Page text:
As regular CFZ-watchers will know, for some time Corinna has been doing a column for Animals & Men and a regular segment on On The Track... particularly about out-of-place birds and rare vagrants. There seem to be more and more bird stories from all over the world hitting the news these days so, to make room for them all - and to give them all equal and worthy coverage - she has set up this new blog to cover all things feathery and Fortean.

Thursday, 11 September 2014

Large birds wing their way out of Adilabad

Reduction in area under paddy cultivation is said to have had a telling effect on their food supply

White necked stork (Ciconia episcopus) 21-Mar-2007 7-37-51 AM 21-Mar-2007 7-37-52.JPG
Bishop stork
Birds which had hitherto made areas under paddy cultivation as their home in the district seem to have abandoned the place following a drastic decrease in the area under that crop. Birds that are not to be seen are storks, painted storks, open bill storks, bishop storks and ibises, which had food aplenty in the paddy fields in the recent years.

About 45,000 hectares of land as against the normal paddy cultivation area of 56,000 hectares has been left fallow owing to long dry spell this monsoon. Almost all the minor tanks in the district have gone dry which evidently has a telling effect on the food supply for larger birds.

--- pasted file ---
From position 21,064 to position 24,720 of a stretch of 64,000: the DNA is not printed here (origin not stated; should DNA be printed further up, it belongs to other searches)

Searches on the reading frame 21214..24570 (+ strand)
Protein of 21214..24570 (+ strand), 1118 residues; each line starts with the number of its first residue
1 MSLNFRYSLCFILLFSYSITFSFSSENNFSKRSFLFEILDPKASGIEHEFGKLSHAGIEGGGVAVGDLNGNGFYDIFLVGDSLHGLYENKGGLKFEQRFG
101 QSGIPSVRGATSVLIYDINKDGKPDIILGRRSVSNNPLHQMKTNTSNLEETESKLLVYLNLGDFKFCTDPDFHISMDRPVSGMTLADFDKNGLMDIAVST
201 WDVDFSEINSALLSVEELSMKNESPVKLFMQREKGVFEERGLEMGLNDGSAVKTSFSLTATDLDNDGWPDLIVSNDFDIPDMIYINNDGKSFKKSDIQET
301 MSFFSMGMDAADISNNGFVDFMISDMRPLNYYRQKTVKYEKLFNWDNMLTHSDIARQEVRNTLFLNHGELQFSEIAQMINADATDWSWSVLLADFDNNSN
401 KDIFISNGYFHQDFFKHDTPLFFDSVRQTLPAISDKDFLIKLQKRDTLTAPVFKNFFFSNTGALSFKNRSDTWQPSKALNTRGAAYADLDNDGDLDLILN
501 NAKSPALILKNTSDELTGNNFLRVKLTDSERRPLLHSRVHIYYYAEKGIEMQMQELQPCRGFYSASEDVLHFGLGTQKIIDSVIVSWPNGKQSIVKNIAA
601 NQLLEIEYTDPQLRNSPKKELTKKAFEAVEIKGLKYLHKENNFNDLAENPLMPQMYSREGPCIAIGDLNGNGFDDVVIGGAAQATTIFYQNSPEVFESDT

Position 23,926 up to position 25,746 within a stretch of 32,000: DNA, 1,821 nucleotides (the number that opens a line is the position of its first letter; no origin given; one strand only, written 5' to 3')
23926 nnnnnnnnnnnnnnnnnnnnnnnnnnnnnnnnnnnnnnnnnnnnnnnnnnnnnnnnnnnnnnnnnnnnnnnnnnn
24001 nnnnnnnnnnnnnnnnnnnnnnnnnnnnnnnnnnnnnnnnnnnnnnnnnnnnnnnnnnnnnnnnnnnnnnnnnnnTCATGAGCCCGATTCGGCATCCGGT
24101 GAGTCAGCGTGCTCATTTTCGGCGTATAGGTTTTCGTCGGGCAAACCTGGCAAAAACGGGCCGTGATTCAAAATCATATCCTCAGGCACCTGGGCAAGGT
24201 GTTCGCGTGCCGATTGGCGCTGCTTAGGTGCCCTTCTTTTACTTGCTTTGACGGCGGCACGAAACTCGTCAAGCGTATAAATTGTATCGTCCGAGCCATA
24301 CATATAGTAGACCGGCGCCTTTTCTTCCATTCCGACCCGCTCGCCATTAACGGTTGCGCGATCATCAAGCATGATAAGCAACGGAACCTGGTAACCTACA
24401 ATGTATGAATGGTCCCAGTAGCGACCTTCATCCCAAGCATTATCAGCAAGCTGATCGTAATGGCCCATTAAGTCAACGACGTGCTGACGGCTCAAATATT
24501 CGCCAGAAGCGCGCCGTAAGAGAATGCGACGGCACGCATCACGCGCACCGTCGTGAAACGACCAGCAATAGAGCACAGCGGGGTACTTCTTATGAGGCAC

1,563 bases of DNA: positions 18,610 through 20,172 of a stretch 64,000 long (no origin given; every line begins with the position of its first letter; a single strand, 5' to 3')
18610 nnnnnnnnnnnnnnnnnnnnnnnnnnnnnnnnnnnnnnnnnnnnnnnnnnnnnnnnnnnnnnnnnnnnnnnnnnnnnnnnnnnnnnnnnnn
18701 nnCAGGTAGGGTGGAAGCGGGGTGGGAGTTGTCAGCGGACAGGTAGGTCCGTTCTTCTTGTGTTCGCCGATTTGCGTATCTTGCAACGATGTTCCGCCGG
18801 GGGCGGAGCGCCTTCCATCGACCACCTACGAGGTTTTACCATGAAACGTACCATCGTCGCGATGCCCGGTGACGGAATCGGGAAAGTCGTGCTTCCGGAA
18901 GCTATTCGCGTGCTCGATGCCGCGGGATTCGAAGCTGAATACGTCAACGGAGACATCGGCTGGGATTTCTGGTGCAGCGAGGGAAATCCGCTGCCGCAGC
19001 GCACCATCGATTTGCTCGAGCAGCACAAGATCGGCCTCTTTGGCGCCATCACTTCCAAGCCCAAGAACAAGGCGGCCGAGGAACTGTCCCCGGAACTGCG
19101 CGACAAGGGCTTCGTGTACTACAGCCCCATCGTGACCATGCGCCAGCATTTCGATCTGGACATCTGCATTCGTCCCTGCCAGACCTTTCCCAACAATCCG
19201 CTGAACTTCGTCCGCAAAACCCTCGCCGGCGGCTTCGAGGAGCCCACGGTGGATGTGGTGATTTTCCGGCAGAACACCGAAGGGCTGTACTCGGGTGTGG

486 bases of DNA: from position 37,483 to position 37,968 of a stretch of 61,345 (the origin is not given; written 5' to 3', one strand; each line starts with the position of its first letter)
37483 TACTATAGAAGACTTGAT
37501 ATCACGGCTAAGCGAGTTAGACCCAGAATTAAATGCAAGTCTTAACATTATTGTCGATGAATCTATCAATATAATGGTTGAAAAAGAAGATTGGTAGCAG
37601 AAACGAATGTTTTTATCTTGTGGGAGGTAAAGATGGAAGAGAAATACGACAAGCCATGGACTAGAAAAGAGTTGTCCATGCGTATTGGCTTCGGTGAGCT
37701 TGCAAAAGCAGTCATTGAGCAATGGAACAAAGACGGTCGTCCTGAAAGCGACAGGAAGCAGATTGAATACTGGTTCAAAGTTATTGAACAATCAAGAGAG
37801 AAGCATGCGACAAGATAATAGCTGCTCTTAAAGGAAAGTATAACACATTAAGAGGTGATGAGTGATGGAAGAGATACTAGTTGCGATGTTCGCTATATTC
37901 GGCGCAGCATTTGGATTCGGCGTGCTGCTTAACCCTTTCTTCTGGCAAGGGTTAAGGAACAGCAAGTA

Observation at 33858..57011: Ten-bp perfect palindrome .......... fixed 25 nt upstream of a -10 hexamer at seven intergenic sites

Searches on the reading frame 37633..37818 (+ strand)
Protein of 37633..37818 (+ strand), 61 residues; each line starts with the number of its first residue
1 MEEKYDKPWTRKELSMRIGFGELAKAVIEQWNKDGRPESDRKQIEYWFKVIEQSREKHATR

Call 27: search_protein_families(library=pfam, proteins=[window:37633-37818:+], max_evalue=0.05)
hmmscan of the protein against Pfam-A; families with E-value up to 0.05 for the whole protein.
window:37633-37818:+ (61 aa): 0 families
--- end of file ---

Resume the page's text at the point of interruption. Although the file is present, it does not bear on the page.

Different varieties of storks started arriving at Adilabad after paddy cultivation picked up in the mandals along the Godavari river and in the interior mandals of Koutala, Bejjur, Dahegaon, Vemanpalli and Nennel in the last few years. The larger birds shared the habitat with other local species like cormorants, egrets and ibises of all types.

These birds, except for the painted storks, can now be seen, albeit less in numbers, in Bejjur mandal which continued to be an excellent bird habitat even during the harsh summer and monsoon months. According to the Bejjur Forest Range Officer, M. Ram Mohan, the number of black ibises seems to have increased during the period in question. “The open bills are present in good numbers as also the large, medium, lesser and the ubiquitous cattle egrets,” he pointed out.

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